I’ve accepted a challenge to try and write a straight* mystery novel. Something with none of the usual weirdness that I like. Something a bit more vanilla. I thought it would be an interesting challenge, like limiting myself to the form of a haiku or a sonnet. I thought it would be fun.
I have a starting point and I have some characters and I have a premise but I don’t know where to go from there. The more I try to find my plot it the more my self-doubt screams at me that I don’t know how to do this.
But I do know how to do this. I know how a plot works. I know how to put one together. A plot is a plot and the supernatural and the fantastic and the weird are just trappings. It’s people and the things they do to each other that drives the plot. That remains the same whether the story takes place in the imagined past, in the alternative present and in all possible futures.
It’s like my self-doubt has latched onto the one thing I’m doing differently this time and is waving it like a fucking flag. Look at this. This is the reason you can’t do this. You should give up. You can’t be a ‘proper’ writer so you should just stop trying.
To my self-doubt I say this, “Shut up, bitch. I am a proper writer. A writer writes. I write. Therefore I am a writer. Sticking the word ‘proper’ in front of it is just a bullshit excuse for gatekeeping. Whatever I do as a writer you’re just going to claim that it doesn’t make me a ‘proper’ writer or a ‘real’ writer. I will write whatever I damn well please.”
Which is all very nice and assertive but I still don’t have a plot.
*Only straight in the sense of not having any of my usual magical or weird science shenanigans. It will definitely still be queer in every other sense.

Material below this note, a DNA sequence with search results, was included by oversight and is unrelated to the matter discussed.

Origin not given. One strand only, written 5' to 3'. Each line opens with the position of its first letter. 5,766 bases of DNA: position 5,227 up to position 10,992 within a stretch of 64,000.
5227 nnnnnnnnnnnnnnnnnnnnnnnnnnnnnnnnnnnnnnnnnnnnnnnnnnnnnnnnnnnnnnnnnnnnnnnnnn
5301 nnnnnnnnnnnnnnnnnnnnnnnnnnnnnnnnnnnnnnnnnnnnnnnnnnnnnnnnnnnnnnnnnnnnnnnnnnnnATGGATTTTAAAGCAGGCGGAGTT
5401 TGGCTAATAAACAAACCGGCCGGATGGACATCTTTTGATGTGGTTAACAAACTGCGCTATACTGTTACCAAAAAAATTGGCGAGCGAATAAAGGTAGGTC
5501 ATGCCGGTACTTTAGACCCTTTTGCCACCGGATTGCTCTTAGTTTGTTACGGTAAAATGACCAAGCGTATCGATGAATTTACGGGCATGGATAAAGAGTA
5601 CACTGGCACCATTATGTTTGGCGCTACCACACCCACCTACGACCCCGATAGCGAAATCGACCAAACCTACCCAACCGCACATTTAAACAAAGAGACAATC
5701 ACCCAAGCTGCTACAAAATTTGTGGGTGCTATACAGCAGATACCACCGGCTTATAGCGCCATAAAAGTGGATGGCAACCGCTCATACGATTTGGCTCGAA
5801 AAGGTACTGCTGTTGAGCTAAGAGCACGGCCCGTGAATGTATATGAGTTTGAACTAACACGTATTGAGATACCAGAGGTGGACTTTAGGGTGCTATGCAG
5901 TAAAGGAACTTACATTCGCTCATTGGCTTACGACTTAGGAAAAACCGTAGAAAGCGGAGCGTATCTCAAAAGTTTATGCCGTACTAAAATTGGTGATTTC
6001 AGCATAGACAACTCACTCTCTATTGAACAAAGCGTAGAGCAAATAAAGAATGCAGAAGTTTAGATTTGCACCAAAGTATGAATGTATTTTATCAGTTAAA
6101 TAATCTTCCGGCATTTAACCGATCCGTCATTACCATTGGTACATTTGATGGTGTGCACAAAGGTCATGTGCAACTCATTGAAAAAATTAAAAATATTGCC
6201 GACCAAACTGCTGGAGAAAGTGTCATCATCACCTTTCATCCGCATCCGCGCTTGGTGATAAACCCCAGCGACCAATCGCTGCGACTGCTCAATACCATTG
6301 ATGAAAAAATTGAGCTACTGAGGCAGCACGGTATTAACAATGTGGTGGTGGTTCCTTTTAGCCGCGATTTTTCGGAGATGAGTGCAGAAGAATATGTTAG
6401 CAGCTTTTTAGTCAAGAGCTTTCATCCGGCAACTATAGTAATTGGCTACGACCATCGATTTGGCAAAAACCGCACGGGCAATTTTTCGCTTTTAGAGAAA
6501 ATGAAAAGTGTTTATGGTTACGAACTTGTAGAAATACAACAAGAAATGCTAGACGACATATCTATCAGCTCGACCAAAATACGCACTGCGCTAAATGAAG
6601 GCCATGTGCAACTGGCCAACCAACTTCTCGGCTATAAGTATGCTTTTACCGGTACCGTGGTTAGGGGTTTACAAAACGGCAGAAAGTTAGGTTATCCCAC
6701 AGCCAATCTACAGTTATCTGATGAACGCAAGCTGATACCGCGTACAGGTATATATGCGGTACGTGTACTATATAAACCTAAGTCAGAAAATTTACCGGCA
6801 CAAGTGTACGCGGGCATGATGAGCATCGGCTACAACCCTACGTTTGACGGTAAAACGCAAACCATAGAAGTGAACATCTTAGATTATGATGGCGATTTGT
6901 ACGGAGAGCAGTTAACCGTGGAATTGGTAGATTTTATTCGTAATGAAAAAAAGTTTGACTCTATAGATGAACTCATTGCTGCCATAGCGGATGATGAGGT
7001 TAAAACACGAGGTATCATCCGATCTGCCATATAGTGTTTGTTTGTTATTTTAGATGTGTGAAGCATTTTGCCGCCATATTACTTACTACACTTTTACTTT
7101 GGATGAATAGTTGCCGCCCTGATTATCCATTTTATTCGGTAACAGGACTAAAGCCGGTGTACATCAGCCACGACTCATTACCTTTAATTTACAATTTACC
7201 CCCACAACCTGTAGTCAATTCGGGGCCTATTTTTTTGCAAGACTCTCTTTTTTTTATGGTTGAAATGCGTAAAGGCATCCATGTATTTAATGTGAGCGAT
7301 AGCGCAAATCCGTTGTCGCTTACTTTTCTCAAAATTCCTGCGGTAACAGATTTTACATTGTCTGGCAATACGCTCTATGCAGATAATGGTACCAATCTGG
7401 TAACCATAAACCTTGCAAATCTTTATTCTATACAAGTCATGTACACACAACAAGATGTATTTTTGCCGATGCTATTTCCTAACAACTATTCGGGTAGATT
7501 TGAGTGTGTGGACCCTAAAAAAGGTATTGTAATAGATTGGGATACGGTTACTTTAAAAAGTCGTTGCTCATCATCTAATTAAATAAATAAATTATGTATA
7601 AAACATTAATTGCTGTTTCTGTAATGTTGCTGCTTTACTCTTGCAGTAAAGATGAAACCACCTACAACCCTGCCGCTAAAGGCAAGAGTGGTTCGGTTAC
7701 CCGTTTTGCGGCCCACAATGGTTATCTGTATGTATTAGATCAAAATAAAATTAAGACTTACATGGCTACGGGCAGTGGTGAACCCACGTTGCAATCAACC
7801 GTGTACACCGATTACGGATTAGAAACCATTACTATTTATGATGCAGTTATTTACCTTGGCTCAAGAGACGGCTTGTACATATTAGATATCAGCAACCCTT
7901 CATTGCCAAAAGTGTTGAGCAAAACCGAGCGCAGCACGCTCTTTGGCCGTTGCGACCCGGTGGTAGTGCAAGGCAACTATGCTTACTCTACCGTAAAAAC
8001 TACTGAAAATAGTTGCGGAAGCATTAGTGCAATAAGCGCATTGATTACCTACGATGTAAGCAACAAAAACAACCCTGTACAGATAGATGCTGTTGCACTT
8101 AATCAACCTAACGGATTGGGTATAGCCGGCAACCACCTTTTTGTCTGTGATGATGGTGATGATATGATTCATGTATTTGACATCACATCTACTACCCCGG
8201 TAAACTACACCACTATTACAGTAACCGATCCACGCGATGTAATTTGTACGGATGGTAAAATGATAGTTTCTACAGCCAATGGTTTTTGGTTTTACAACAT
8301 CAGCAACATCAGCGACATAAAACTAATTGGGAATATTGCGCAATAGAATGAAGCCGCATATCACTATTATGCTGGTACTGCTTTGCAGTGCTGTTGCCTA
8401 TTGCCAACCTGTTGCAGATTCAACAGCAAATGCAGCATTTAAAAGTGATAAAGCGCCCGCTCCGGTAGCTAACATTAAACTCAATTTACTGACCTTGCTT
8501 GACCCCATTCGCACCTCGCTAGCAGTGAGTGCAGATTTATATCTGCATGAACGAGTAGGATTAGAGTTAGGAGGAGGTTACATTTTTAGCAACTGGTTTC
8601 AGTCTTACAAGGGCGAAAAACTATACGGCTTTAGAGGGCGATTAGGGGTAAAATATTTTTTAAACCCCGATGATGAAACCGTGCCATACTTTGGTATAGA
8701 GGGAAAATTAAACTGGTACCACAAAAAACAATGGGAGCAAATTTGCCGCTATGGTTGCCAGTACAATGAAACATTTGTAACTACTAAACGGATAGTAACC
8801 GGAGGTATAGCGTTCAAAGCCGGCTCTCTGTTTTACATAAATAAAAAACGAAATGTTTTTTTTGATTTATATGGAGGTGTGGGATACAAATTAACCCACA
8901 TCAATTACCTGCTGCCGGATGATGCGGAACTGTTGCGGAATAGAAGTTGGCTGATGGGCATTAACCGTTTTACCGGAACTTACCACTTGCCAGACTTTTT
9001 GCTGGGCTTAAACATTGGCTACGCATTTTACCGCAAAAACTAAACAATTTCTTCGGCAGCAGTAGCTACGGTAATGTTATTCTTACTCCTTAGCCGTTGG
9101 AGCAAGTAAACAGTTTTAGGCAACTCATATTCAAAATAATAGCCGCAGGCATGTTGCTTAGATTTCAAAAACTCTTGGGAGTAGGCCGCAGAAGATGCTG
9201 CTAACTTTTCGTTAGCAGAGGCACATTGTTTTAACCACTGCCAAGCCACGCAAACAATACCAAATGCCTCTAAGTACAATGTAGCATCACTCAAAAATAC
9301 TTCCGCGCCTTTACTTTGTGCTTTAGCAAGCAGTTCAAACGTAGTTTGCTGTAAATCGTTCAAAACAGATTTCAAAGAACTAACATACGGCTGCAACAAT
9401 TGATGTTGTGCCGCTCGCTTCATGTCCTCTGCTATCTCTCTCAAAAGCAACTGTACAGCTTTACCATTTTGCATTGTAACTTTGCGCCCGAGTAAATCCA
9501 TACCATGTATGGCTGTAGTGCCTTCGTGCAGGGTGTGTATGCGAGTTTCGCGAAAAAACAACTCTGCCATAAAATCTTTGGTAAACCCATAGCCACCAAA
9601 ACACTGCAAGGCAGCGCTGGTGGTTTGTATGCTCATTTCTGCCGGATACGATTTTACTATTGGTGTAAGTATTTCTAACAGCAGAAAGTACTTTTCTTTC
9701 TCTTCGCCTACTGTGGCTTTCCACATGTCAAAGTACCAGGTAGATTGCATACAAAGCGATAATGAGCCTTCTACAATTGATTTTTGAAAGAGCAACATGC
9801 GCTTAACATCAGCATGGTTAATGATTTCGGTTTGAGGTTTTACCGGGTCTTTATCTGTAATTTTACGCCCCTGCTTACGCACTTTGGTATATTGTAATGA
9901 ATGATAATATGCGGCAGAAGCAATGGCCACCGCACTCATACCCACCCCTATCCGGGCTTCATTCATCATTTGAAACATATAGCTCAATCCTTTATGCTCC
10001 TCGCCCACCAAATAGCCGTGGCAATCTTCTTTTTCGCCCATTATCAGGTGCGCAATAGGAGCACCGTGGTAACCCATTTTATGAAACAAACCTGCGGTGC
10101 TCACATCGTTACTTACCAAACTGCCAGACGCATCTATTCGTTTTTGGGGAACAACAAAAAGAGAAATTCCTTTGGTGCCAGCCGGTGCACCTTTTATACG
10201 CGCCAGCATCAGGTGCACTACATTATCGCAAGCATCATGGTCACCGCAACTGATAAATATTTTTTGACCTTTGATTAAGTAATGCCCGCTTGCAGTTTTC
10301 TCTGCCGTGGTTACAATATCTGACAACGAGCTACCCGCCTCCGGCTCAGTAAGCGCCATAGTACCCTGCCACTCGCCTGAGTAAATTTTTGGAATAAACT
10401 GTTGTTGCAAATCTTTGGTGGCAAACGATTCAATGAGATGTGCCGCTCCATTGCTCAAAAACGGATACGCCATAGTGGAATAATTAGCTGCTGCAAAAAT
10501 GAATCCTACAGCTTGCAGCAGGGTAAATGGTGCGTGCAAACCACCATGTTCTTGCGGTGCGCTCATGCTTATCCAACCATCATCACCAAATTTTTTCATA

Right now I should be sending queries out to agents. Or working on one of the two potential follow ups to the novel that I should be querying. Or I should be cleaning the kitchen. What I’m actually doing is making notes on yet another attempt to write something that my kids will be able to read.
This will be my fourth attempt to write something suitable for the YA (young adult) market. Two failed because I wasn’t ready to write the story. The notes and the first drafts are still there and I will probably come back to them. These stories are probably only temporary YA fails.
The third one failed because I was writing across two time periods and the grown up version of my heroine decided she wanted to jump into bed with of her best friends. I can’t really blame her – he’s gorgeous and available and she thought she was going to die the next day – but explicit post 40 extra-marital sex doesn’t really work for in a YA book. I will probably come back to it and it might work as an adult novel but it’s probably a permanent YA fail.
It is deeply annoying to me that I find it so hard to write stuff that my kids could read. I think a big part of the problem is that I find it very hard to think about my own childhood and teen years. My childhood sucked. My teen years were a nightmare and I’m constantly surprised that I survived. All the advice that I can find about writing for teens says that you should try to remember what it was like to be a teen and my reaction to that is, “Hell no! It sucked enough the first time.”